Moving inland and away from monsoon sources in the Bay of Bengal, the climate becomes more continental with a greater difference between summer and winter. In the far western Terai, which is five degrees latitude further north, the coldest months' average is 3 °C (37 °F) cooler. Total rainfall markedly diminishes from east to west. The monsoon arrives later, is much less intense and ends sooner. However, winters are wetter in the west.

Geography[edit] In India, the Terai
Terai
extends over the states of Himachal Pradesh, Haryana, Uttarakhand, Uttar Pradesh, Bihar
Bihar
and West Bengal. These are mostly the districts of these states that are on the Indo-Nepal border:[1]

Haryana: Panchkula district Uttarakhand: Haridwar district,[8] Udham Singh Nagar and Nainital districts[9] Uttar Pradesh: Pilibhit district, Lakhimpur Kheri district, Bahraich district, Shravasti district, Balrampur district, Siddharthnagar district, Maharajganj district[10] Bihar: West Champaran district, East Champaran district, Sitamarhi district, Madhubani district, Supaul district, Araria district, Kishanganj district West Bengal: Siliguri subdivision
Siliguri subdivision
of Darjeeling district[11]

The light green and yellow areas indicate the Terai
Terai
in Nepal

The Terai
Terai
in Nepal
Nepal
is differentiated into "Inner" and "Outer" Terai and includes 20 districts.[citation needed] Inner Terai[edit] The Inner Terai
Terai
consists of five elongated valleys located between the Mahabharat and Shivalik ranges.[12] From north-west to south-east these valleys are:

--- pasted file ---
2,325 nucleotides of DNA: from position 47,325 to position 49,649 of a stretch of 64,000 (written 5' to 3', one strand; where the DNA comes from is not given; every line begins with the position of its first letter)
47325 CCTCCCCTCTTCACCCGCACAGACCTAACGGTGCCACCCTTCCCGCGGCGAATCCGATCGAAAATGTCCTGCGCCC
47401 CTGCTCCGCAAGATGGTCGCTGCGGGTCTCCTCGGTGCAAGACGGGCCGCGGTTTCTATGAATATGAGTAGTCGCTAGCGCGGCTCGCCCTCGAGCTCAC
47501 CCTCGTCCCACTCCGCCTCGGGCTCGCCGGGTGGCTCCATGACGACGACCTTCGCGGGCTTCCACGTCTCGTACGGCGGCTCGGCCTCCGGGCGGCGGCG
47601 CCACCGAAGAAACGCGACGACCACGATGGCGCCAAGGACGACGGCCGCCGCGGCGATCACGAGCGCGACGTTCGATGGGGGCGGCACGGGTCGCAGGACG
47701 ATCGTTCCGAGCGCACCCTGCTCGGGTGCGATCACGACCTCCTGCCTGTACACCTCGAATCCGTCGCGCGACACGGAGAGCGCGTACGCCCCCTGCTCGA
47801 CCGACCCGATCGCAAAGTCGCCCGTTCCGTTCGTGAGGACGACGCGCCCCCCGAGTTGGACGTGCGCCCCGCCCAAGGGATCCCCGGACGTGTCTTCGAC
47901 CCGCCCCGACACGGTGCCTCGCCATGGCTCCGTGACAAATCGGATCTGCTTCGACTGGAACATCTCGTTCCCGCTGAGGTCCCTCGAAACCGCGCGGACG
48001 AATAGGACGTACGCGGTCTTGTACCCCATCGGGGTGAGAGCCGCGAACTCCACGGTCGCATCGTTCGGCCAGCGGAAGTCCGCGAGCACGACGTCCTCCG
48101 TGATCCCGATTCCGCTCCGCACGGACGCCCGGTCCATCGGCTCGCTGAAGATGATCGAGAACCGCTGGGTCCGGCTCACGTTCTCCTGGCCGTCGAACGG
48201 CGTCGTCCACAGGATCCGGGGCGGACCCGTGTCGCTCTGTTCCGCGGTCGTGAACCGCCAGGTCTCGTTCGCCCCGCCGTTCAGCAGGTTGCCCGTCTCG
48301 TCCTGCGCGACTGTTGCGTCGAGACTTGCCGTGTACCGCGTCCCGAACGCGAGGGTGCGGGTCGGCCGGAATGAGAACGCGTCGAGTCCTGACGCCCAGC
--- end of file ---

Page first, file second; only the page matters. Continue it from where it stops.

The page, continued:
Surkhet Valley
Surkhet Valley
(Nepali: सुर्खेत) in the Surkhet district, north of the Kailali and Bardiya districts;[13] Dang Valley
Dang Valley
(Nepali: दाङ) in the Dang Deokhuri district;[13] Deukhuri Valley
Deukhuri Valley
(Nepali: देउखुरी) located south of the Dang Valley;[13] Chitwan Valley
Chitwan Valley
(Nepali: चितवन) stretching across the Chitwan and Makwanpur districts;[13] Kamala Valley, also called Udayapur Valley (Nepali: उदयपुर), in the Udayapur district
Udayapur district
north of the Siraha
Siraha
and Saptari
Saptari
districts.[13][14]

Most of these valleys are 5–10 km (3.1–6.2 mi) wide (north-south) and up to 100 km (62 mi) long (east-west).[citation needed] Outer Terai[edit] The Outer Terai
Terai
begins south of the Siwalik Hills
Siwalik Hills
and extends to the Indo-Gangetic plain. In the Far-Western Region, Nepal
Nepal
it comprises the Kanchanpur and Kailali districts, and in the Mid-Western Region, Nepal Bardiya and Banke districts. Farther east, the Outer Terai
Terai
comprises the Kapilvastu, Rupandehi, Nawalparasi, Parsa, Bara, Rautahat, Sarlahi, Mahottari, Dhanusa, Siraha, Saptari, Sunsari, Morang